Nova's advice to artists flocking to Detroit is sharp: "I would say shut up for a while and study who is here," she says. "You know, Detroit has never been a blank canvas. It's never been 'the new frontier of creativity.'" Instead, Nova suggests, look around and take cues from the art and music that has been created here for decades, and what's happening now. She drops names: jessica Care moore, Bryce Detroit, Mic Write and Sherina Rodriguez Sharpe, ill Weaver/Invincible, Waajeed, Moodymann. "Who are these communities that have been here before you?" she asks. "Find out what they're about, and I can say unequivocally, all the artists are concerned about the community," she says. "It's not just about self-expansion."

The other important thing she suggests, and has been practicing herself, is to deepen her understanding of the Black experience in America. "We come up in this country without ever being educated on the Black experience," she says. "It doesn't take just ruminating, it takes reading. (We) have to actively deconstruct the racism that one has, whether we're aware of it or not."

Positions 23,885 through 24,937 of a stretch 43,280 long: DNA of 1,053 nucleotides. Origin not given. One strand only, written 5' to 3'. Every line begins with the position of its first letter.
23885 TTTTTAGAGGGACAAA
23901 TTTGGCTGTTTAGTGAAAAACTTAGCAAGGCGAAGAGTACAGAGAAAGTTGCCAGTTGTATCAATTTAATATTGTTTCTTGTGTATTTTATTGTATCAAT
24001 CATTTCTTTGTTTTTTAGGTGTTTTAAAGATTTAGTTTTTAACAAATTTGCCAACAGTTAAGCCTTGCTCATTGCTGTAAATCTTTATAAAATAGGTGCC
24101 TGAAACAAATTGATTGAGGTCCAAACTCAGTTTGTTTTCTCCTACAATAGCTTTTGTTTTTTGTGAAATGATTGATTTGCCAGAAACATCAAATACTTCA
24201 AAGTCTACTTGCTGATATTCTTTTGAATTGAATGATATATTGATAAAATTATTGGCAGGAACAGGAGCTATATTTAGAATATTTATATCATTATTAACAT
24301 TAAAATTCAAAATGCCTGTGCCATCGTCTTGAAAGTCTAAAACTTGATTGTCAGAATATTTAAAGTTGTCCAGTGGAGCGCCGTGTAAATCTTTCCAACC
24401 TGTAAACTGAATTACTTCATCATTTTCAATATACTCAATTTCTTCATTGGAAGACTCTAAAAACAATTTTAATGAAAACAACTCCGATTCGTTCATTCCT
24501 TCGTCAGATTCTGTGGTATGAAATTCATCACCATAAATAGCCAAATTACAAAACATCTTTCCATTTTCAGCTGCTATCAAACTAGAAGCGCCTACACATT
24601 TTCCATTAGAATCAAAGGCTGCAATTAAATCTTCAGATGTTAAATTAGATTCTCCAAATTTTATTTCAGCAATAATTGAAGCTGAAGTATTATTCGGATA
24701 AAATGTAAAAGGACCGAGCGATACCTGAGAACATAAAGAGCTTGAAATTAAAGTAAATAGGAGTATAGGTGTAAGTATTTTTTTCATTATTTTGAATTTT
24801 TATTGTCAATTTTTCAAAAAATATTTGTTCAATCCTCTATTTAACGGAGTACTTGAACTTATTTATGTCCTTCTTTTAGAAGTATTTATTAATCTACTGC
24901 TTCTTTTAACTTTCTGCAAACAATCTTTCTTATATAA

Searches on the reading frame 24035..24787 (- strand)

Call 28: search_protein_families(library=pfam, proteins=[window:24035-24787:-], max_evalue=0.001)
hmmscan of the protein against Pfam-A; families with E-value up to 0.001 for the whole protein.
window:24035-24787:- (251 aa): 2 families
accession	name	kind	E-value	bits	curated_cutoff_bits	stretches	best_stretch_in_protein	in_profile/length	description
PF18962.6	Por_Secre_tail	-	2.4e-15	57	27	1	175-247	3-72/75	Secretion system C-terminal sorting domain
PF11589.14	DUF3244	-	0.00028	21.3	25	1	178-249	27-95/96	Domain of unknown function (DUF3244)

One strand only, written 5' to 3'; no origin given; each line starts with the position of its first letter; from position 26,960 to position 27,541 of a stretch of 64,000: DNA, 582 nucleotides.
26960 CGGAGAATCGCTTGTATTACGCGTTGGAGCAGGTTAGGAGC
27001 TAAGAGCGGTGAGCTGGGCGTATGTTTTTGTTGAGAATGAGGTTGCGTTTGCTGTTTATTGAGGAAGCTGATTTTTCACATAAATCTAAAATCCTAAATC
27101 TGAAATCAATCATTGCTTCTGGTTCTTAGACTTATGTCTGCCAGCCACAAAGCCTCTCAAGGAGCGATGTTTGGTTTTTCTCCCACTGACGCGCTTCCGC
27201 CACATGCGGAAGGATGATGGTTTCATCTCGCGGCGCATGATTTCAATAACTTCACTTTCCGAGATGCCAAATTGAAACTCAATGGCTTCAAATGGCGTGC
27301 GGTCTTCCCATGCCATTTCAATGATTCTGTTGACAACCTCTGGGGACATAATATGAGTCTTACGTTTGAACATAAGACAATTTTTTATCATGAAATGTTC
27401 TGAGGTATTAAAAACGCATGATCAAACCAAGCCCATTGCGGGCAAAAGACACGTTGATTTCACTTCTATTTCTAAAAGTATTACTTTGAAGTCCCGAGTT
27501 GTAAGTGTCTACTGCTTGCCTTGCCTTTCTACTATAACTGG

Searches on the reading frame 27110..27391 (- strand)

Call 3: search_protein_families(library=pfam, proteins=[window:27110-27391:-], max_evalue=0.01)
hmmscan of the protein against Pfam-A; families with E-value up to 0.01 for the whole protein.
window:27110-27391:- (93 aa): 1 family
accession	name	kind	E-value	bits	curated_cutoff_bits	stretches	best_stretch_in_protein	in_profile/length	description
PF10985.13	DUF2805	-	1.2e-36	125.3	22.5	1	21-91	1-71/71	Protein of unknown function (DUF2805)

The killing in 2012 of Trayvon Martin, the young unarmed Black teenager in Florida, resonated deeply with Nova. "When I lived in Ypsi, I would go down to the corner store to get candy," she says. "My parents wouldn't let us have much candy, so we would sneak, and that's all Trayvon was doing was being a teenager just going to get some Skittles. I remember so clearly those trips to the corner store, and deeply feeling the contrast of my experience with Trayvon's killing."

For Nova, empathy begins when we stop making excuses about why a stranger in the news couldn't be us or our family. Having a young son herself, Nova takes the challenge of empathy seriously and has set about in her art to address some of the matters more frankly.

"Hey kid where ya going?" Nova chants in "You Wanna See My Teeth," a telling of Trayvon's story in Nova's fashion. Hood is up, headphones blaring. Snare drums attack as synthesizers bully the ear toward dissonance, but then the big guns interrupt in a dreamscape that feels sung from inside the time-twisted moment of death. The song takes your breath with it when it ends.